War of the Rebellion: Serial 119 Page 0585 CORRESPONDENCE, ETC. -UNION AND CONFEDERATE.

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man's Battalion. These will furnish enough to arm the daily guards, non-commissioned officers, and select men.

I am, very respectfully, your obedient servant,


Colonel Third Infantry and Commissary-General of Prisoners.

WASHINGTON, D. C., November 27, 1863.

Brigadier General G. MARSTON,

Commanding Depot Prisoners of War, Point Lookout, Md.:

GENERAL: I have the honor to inclose herewith for your consideration a copy of a report made by an inspecting officer of the Sanitary Commission who recently visited the prisoners of war at Point Lookout. * I do not know by what authority the inspection was made, but we may take advantage of the information it gives to correct some omissions which it points out and some errors which I think the inspector has fallen into. From the report it appears that there is a great want of clothing among many of the prisoners. Though it is the desire of the War Department to provide as little clothing for them as possible, it does not wish them to be left in the very destitute condition which this report represents. I beg to call your attention to this subject, and if, in your judgment, the clothing is needed please have the necessary estimates prepared and sent in. There is an abundance of inferior clothing on hand, and the Department would prefer to issue it rather than it should be contributed by sympathizers. The amount of the ration which the report gives I am sure is erroneous in every particular, and I would be glad to set the Sanitary Commission right in this particular. The various matters which are mentioned in reference to police, the condition of the sinks, &c., are worthy of attention. Please return the report.

Very respectfully, your obedient servant,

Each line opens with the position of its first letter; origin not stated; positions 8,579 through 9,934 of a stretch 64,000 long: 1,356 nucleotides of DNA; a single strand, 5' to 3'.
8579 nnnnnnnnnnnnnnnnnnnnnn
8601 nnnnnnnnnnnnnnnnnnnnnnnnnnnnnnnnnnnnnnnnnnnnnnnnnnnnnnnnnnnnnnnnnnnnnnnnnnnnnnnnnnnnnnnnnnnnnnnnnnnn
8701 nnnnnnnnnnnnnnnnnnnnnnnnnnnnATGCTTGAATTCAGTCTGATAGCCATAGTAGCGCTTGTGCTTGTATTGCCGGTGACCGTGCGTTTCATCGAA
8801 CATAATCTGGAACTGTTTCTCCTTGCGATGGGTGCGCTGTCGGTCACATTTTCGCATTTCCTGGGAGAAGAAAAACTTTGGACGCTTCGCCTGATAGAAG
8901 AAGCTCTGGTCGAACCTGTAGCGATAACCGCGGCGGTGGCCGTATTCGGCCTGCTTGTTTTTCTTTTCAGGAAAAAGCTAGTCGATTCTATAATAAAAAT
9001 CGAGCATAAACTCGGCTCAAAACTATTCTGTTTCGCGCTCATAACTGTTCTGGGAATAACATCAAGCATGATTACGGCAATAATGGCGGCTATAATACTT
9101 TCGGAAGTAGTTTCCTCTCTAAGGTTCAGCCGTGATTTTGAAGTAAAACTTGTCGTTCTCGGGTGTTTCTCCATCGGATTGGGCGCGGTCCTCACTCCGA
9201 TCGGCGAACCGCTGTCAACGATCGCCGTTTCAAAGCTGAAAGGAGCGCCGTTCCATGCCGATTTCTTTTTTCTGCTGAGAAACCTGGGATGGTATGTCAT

Colonel Third Infantry and Commissary-General of Prisoners.


Washington, D. C., November 27, 1863.

Colonel C. THOMAS,

Acting Quartermaster-General, Washington, D. C.:

COLONEL: I would respectfully call your attention to the fact that in transferring prisoners of war from place to place on railroads the arrangements are often so carelessly made or so badly carried out that much delay and much embarrassment are experienced and numerous escapes occur in consequence. Recently, when about 150 rebel officers were to leave the city, arrangements were made for them to take the 6. 30 train, but on their reaching the depot there were no cars to receive them, and they were in consequence obliged to return to the Old Capitol to wait for another train. On the 5th instant sixty prisoners were put on two freight cars of a freight train at Louisville at 8 p. m. to go to Indianapolis. No lights were put in the cars, and it was, of course, impossible that the guard could see prisoners in their charge. By an accident the train was delayed three hours, and during this time, or somewhere on the route, three prisoners escaped. The journey, though a short one, was not completed till 2 p. m. the following day. Other cases have been reported to me, the particulars of which I cannot


*See Knapp to Hoffman, November 26, p. 575.